How about we wait a couple of years until the economy turns around to worry about raising taxes? Right now, borrowing money is essentially free or even discounted (real interest rate is interest rate minus inflation).

    If we spend a trillion dollars on infrastructure, we put people to work, drive demand on a whole series of industries at blue collar & professional levels plus gain the benefits of improved infrastructure. We need to spend a lot of money on infrastructure whether we want to or not. Might as well do some of it.

    Then when the economy picks up, we increase taxes as a mean to limit inflation.

    Yes, I work on the professional end of the infrastructure market. I spent 7 months unemployed in 2011, had to move 2500 miles for a new job, still own a house 2500 miles away and will be supremely pissed if I lose my job again.

    I remember in the early 90’s when the deficit was some insurmountable problem that would never be solved. Three years later, Clinton put us on a path to balanced budget.

    Shorter – read more Krugman.

  47. 47
    Bernard Finel says:

    @Mnemosyne: yes, higher. Not higher than we would have with full expiration, tho. Quite a bit lower indeed. Most of the increase, tho is ACA related stuff kicking in this year.

  48. 48
    Bernard Finel says:

    @NCSteve: wow, I hope that’s true. Seems to me though that even in a situation where GOP has gone off the deep end, they still control House. Politics swing like a pendulum. If you want to believe GOP is at high point and likely to decline, okay. But it seems to me that we’ve won 2006, 2008,and 2012, so if there is a pendulum it is likely to move against us. Demographics are on our side which is a huge structural advantage, but there is nothing genetic that makes GOP economic ideas only appealing to white men. The problem for the GOP is its commitment to the social status of white males makes it unappealing to everyone else. But I don’t consider it a given that a post-confederate GOP might emerge that still sees the “free market” as the answer to everything, and it isn’t clear to me that such a party is an inevitable loser. But this deserves a fuller discussion,

  49. 49
    Bernard Finel says:

    @FormerSwingVoter: that is a my argument, actually on policy grounds. But considering politics, I think I’d rather have the pain come sooner rather than later. That said, even though the pain would be quite significant for me personally in terms of dollars, I realize that I am blessed enough that it would not devastate me the way it might others. So yeah, I get it. This ain’t an easy issue.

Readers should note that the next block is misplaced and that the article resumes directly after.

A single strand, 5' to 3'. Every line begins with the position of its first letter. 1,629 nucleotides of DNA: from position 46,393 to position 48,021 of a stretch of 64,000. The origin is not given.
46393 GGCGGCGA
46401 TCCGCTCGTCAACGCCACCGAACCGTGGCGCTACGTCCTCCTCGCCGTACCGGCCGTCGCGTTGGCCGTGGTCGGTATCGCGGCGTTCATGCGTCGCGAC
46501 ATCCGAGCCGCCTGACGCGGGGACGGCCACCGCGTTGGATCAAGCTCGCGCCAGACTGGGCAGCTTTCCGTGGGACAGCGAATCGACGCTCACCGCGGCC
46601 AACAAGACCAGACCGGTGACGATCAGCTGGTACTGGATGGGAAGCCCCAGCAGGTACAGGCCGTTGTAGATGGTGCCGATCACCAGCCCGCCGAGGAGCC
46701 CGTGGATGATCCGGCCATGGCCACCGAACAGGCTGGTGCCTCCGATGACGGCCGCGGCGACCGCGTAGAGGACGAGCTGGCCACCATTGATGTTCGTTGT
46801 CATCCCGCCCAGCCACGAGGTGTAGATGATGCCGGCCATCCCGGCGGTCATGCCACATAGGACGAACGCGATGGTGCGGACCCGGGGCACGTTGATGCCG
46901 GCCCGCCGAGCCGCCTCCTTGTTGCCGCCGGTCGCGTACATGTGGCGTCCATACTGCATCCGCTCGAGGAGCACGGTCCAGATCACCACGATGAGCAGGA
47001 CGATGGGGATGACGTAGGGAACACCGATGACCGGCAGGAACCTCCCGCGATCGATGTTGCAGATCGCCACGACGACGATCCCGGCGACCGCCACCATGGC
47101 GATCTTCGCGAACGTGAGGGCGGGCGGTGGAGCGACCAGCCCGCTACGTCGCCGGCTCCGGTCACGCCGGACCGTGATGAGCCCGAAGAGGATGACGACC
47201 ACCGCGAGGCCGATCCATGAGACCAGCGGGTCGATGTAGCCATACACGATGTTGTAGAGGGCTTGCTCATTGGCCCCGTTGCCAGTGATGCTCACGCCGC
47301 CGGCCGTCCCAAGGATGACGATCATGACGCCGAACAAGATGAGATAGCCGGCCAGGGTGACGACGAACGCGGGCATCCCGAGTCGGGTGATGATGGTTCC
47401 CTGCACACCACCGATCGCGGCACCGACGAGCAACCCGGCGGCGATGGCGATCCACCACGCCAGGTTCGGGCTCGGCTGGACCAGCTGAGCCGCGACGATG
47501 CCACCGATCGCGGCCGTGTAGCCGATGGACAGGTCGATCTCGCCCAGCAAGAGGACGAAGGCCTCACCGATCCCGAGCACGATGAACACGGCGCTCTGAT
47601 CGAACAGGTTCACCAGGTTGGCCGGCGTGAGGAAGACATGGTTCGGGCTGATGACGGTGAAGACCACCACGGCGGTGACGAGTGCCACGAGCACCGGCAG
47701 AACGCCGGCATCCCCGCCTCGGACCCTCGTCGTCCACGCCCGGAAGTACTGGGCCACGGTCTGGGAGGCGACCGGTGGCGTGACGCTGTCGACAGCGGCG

50. 50
    Bernard Finel says:

    @low-tech cyclist: Challenge accepted. Show me where Brad DeLong argues infrastructure investment can boost long-term economic growth rates sufficiently to close structural deficit without new taxes or benefits cuts.

    I dare you. I double dog dare you.

  51. 51
    Omnes Omnibus says:

    @Bernard Finel: The point some of us have been making is not that long term infrastructure projects will close the gap by themselves, but rather that those projects are a better use political capital now and that such investments today will create an environment in which it is easier and less painful to deal with deficits in the future.

    Grow the pie.

  52. 52
    Sister Machine Gun of Quiet Harmony says:

    I completely agree with Bernard. I also think we need to cut military spending. Plus, we need to work on further reducing the cost of healthcare.

  53. 53
    mclaren says:

    Usually I’m right with you, Bernard, but in this case…not so much. In fact, the criticisms being leveled against you in this thread and in the previous ones seem pretty much valid.

    Commenter The Republic of Stupidity @3 has an excellent point:

    Heaven forbid we ever get serious about cutting our enormously bloated military budget…

    You never address this issue. I know it’s probably because you make your living off the military-police-prison-surveillance-torture complex, but, c’mon, Bernard, seriously! Spending on DHS/TSA/CIA/Pentagon/black ops assassination is wildly out of control and continues to rise at an unsustainable rate. Polls show the public is sick of it and wants drastic cuts in America’s national security spending. Only insiders like you, who make their salaries by feeding over the giant rotting carcass of the U.S. national security complex, don’t realize it’s dead and decaying. America has no enemies. There are no credible plots against us — the FBI had to instigate all the “terror” schemes they’ve arrested people for. Terrorism has plummeted worldwide since 9/11. Al qaeda was never a serious threat, with less than 100 members in all of Afghanistan, and now it’s been destroyed and its finances wiped out. There is no meaningful military or terror threat to America anywhere in the world, and there isn’t likely to be in the foreseeable future, since all the sources of funding (Iran, wealthy Saudis, Syria, North Korea) are either under crippling sanctions or embroiled in civil wars or economically collapsing.

    Times in 2013 are radically different than in the late 70s when the USSR was funding guys like Carlos the Jackal. Such people just don’t exist today. There is no threat. The only major military-economic power in the world that might conceivably threaten us, China, is so closely tied to us economically that Chinese military action against us is an absurd impossibility.